Providers of services and products have over the last decades started employing ever more certificates to convince their (prospective) consumers and other stakeholders of the veracious presence of key benefits in their offering, mainly in the realms of quality, safety and sustainability.

These companies have rightly estimated that certificates can be useful tools for communicating product and service attributes with which they can make a difference in the reputation economy.

So you just had a Carbon Trust-labeled slice of bread with Utz-certified chocolate spread? Then get relaxed in your FSC-marked wooden chair and take a close look at a couple of insights on certificates you can simply not go without.

1° Consumers don’t mind if you make up your own label… if you have a (very) strong brand

Should you look for a third party independent certificate or are you well equipped to create a label yourself?

It’s important to realise that a third party certificate is not always needed to gain sufficient credibility. Research has shown that it actually makes no difference whatsoever whether you partner up with an external party or go at it on your own… on one important condition: your corporate brand needs to be solid enough for consumers to assess that you would never take the risk of having your premium brand tarnished by a certificate that does not deliver on its promise. The research was done on Nespresso’s proprietary label, which might give you an idea about the kind of “solid” corporate brand that’s needed to build your own label. 

2° However, they might think that an eco-labeled product is inferior

Things go wrong when you make a message too complicated or otherwise oblique. Consumers might not understand that your certificate offers a claim that holds benefits to them.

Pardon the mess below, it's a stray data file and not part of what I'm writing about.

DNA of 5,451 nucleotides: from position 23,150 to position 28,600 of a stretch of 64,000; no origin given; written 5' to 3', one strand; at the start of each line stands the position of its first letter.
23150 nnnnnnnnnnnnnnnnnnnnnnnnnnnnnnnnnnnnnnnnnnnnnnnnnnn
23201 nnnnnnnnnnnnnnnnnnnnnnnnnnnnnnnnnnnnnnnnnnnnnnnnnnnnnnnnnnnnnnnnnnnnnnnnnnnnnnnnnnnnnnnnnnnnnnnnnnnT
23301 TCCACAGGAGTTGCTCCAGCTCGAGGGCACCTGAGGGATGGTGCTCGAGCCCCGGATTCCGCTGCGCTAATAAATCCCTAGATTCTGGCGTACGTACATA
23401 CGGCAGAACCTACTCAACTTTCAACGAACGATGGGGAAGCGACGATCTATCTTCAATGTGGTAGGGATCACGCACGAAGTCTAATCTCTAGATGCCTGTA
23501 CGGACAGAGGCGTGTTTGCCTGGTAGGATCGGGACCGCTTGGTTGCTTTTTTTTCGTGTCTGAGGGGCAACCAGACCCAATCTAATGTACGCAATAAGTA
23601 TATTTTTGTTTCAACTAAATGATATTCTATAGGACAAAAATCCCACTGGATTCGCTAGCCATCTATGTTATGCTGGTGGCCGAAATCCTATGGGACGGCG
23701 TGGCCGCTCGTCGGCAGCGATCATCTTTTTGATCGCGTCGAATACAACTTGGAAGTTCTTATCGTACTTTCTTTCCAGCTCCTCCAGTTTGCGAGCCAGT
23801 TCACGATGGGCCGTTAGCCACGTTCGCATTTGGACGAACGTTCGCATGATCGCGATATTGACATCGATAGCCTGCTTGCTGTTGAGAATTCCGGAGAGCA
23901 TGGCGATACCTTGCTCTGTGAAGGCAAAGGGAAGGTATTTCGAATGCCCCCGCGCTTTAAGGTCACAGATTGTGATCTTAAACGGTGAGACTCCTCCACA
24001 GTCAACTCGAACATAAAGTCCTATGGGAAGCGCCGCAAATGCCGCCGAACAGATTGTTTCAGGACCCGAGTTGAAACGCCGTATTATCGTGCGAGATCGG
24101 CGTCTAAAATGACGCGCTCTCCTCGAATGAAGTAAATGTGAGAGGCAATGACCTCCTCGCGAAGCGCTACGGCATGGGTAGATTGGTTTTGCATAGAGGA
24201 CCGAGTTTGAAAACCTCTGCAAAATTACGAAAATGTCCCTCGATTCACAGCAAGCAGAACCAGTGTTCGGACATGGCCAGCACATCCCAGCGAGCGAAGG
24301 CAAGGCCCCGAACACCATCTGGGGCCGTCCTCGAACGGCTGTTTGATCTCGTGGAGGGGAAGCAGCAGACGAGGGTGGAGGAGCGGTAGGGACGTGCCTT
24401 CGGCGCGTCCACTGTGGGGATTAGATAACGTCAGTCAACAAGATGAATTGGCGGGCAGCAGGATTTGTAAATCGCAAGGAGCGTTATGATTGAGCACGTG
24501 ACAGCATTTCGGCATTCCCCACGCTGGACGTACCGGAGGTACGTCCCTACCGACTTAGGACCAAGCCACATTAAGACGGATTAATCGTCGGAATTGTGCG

Researchers exposed a panel to two similar eco-labels for wine, one associated with a quality reduction and the other not, discovered that respondents preferred both eco-labeled wines over otherwise identical conventional counterparts, when the other wine was lower in price and the wine was from a lower quality region.

However they preferred a more expensive wine from a high quality region without a label over both eco-labeled wines. It seems that consumers associate eco-labels in general with inferior quality. The researchers concluded that their research indicates that it is important to balance the eco-friendliness of your messages with messaging that underscores other qualities, like taste. Or in their words: ‘(…) the need to create eco-labels that communicate clearly both the environmental attributes and the private benefits associated with them’.

3° If you’re creating your own, cocreate labels with your stakeholders (especially if you target millennials)

Any company that goes about construing a new certificate should consider involving its key stakeholders in the process. Your suppliers, contractors, customers, consumer organizations,… will both give you valuable intelligence on what the market is asking for and valuable buy-in for the label in which they had a say.

Targeting millennials? Then creating a label might be a good option. Millennials care greatly about both values and co-creation. “A new brand, service or product is only started by the company; it’s finished by the customers. Millennials are a generation that wants to co-create the product, the brand, with you” says Alex Castellarnau of DropBox (in Forbes : 2015 is the year of the millennial customer).

Sources

  • Mohamed Akli Achabou, Influence de la marque sur la préférence des consommateurs pour les labels environnementaux, 2014
  • Magali A. Delmas and Neil Lessem, Eco-premium or eco-penalty?, 2014

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